WASHINGTON (Reuters) - Turkey may find it hard to play a public role in the coalition the United States is building to strike at Islamic State targets in Iraq and possibly Syria for fear the militant group might retaliate against dozens of Turks held hostage.
President Barack Obama has said he hopes to devise a regional strategy to try to counter IS, which has seized swathes of territory in Iraq and Syria, but current and former U.S. officials say they expect Turkey to avoid any major public role.
An ally in the U.S.-led NATO military alliance, Turkey is the only Muslim nation in a “core coalition” of 10 countries committed to battle IS militants in Iraq that the United States announced on Friday at the NATO summit in Newport, Wales.
It is unclear to what extent the coalition may target IS in Syria, where the Islamist militants enjoy safe haven.
The bulwark of NATO’s southeastern flank, Turkey has sensitive relations with seven sometimes unstable neighbors, bordering not only Syria, the origin of the IS threat, but Iraq, where the Islamist group took dozens of Turks hostage.
IS is holding some 46 Turkish citizens hostage, including diplomats seized from the Turkish consulate in Mosul when it overran Iraq’s second-largest city in June.
In deference to Turkey’s predicament, Washington aims to have Ankara focus on halting the flow of foreign militants, including many from the United States and Western Europe, who have crossed its territory to join the fight in Syria.
“Everybody understands that the Turks are in a special category,” said a U.S. official on condition of anonymity, alluding to the safety of Turkey’s hostages and the reluctance of one neighbor to attack another for fear of retaliation.
“Turkey will be part of the coalition but what does that mean? It doesn’t cost much to get your flag up on the wall.”
A second official said Washington would ask Ankara to do more to keep foreign fighters out of Syria, a message Obama delivered diplomatically on Friday and Defense Secretary Chuck Hagel is expected to echo in Turkey next week.
When he met Turkish President Tayyip Erdogan in Newport, Obama told reporters: “I want to express my appreciation for the cooperation between U.S. and Turkish both military and intelligence services in dealing with the issue of foreign fighters, an area where we still have more work to do.”
Turkey has long sought to spur the United States to greater action to end the 3-1/2-year-old Syrian civil war in which an estimated 200,000 people have died.
Turkey has drawn up a “no-entry” list of 6,000 people suspected of seeking to join “extremists in Syria” based on information from foreign intelligence agencies, Turkish officials have said.
“The foreign fighter issue is well-known. It’s a problem. It’s certainly fueling ... their advance in Syria and in Iraq,” said the second U.S. official. “That would certainly be something that we would look for help from Turkey on.”
The Islamic State’s lightning advance across Iraq led Obama to resume air strikes in the country in August for the first time since he withdrew U.S. troops in 2011. As of Thursday, the United States had carried out 127 such strikes.
Expectations have grown that he may target IS in Syria. In addition to sending Hagel to Turkey he is dispatching Secretary of State John Kerry to the Middle East next week to corral coalition partners.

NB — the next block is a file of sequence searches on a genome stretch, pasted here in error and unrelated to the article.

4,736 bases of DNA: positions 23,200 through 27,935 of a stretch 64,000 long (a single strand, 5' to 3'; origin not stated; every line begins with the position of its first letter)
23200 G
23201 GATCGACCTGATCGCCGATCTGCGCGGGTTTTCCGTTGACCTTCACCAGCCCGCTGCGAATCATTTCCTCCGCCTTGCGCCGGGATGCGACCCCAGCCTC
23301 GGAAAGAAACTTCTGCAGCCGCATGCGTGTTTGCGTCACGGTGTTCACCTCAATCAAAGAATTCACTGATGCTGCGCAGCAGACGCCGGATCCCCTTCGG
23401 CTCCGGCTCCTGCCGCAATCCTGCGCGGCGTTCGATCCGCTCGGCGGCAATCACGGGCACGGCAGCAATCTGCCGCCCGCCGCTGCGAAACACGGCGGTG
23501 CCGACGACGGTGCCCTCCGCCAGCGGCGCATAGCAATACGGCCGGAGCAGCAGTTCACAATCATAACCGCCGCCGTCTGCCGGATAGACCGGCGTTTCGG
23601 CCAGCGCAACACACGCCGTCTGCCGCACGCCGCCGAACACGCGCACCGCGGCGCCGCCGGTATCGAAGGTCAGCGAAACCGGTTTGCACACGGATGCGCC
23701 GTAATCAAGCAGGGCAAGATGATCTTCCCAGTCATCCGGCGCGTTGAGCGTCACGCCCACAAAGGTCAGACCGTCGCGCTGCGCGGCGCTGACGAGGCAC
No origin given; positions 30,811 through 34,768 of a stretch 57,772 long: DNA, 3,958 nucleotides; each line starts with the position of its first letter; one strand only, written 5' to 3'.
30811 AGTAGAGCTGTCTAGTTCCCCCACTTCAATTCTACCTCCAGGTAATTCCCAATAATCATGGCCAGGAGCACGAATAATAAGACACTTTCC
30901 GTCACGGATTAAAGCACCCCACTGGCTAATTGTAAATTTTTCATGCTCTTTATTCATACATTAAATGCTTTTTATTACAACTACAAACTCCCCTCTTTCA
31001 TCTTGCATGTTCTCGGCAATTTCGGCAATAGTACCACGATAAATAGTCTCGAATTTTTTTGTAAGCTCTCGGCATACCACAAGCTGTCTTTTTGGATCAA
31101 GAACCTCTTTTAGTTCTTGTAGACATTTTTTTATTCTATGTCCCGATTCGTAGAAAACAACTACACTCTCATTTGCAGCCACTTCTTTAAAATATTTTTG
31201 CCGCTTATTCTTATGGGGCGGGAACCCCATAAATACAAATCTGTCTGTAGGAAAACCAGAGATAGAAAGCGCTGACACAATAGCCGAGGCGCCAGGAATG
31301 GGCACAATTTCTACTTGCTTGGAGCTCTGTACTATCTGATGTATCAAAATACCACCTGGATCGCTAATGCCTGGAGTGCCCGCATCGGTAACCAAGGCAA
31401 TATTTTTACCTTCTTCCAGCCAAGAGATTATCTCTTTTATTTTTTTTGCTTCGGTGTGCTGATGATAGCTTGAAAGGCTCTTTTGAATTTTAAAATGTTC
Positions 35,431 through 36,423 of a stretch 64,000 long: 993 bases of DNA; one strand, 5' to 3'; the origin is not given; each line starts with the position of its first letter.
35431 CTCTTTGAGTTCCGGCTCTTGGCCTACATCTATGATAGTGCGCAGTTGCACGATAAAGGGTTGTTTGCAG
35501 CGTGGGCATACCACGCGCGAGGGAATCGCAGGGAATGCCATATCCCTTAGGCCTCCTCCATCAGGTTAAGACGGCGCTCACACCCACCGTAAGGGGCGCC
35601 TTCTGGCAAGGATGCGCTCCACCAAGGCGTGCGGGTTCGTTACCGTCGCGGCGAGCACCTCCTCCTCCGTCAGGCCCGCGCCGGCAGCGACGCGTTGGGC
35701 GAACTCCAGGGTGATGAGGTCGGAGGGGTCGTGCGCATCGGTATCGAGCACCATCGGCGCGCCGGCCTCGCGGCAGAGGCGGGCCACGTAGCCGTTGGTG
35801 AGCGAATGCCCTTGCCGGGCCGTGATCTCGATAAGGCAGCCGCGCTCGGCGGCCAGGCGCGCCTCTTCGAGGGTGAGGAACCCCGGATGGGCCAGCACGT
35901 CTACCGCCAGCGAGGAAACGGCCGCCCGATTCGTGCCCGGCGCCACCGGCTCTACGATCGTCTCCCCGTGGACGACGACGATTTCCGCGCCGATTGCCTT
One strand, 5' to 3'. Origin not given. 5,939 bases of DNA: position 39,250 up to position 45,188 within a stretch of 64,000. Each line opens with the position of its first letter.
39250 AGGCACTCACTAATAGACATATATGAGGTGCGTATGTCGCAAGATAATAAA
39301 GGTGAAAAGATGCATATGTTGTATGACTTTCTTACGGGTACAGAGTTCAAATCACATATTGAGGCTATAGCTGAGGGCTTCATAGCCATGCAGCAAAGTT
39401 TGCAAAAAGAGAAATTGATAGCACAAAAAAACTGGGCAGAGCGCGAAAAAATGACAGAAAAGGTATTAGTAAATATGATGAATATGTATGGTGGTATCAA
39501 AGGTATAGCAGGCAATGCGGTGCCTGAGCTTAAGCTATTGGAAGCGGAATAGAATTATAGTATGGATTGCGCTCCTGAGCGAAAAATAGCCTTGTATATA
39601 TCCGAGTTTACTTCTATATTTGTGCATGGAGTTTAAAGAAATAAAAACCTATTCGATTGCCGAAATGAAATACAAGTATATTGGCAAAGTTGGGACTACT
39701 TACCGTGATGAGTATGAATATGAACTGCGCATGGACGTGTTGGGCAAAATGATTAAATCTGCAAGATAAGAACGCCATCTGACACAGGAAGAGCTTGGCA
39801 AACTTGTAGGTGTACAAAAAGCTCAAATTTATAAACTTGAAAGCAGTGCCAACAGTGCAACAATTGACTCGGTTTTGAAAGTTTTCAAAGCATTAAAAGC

Turkey’s dilemma illustrates the sort of challenges that Kerry faces pulling together an active coalition among states with very different interests and constraints in the region.
Reflecting the sensitivity of the issue in Turkey, Turkish officials have privately stressed that none of the U.S. aircraft attacking Iraq came from Incirlik Air Base in southern Turkey.
“They will not allow the use of Incirlik for lethal air strikes,” said Henri Barkey, a Lehigh University professor and former member of the State Department policy planning staff.
“The Foley execution was a message not just to us, but also to the Turks,” he added, referring to an IS video released on Aug. 19 that showed a masked fighter beheading U.S. journalist James Foley. A video showing the execution of a second U.S. journalist, Steven Sotloff, became public on Tuesday.
While stressing their commitment to the North Atlantic Treaty Organization, which Turkey joined in 1952, Turkish officials voiced an unwillingness to jeopardize their hostages.
“We are a NATO ally. We share the same principles and values with the West. But we have our 46 hostages,” said one Turkish official who spoke on condition of anonymity.
A Western diplomat in Ankara said: “They are hamstrung. They can’t, understandably really, sign up with enthusiasm to military action. I’m sure privately they are supportive but they ... don’t feel they’re able to come down definitively in public.”
U.S.-based analysts, including retired Lieutenant General David Barno, a former top U.S. commander in Afghanistan, said Turkey could help behind the scenes by allowing tankers, reconnaissance planes and drones to operate from its territory.
“It’s a higher probability they might be willing to use those bases for non-lethal activities ... as opposed to aircraft carrying bombs,” said Barno, who is now at the Center for a New American Security think tank in Washington.
To go after IS targets in Syria, however, countries such as Turkey, Saudi Arabia, Jordan and others may need to be convinced of U.S. staying power despite Obama’s reluctance to get involved in another Middle East war.
“Anybody who is going to give serious thought, and ultimately agree to join a coalition, must be utterly convinced by the president of the United States that the United States is there for the duration, that nobody is going to be left hanging out to dry,” said Fred Hof, a former State Department Syria expert.
Additonal reporting by Mark Hosenball and Phil Stewart in Washington and Nick Tattersall and Jonny Hogg in Ankara; Editing by David Storey and Howard Goller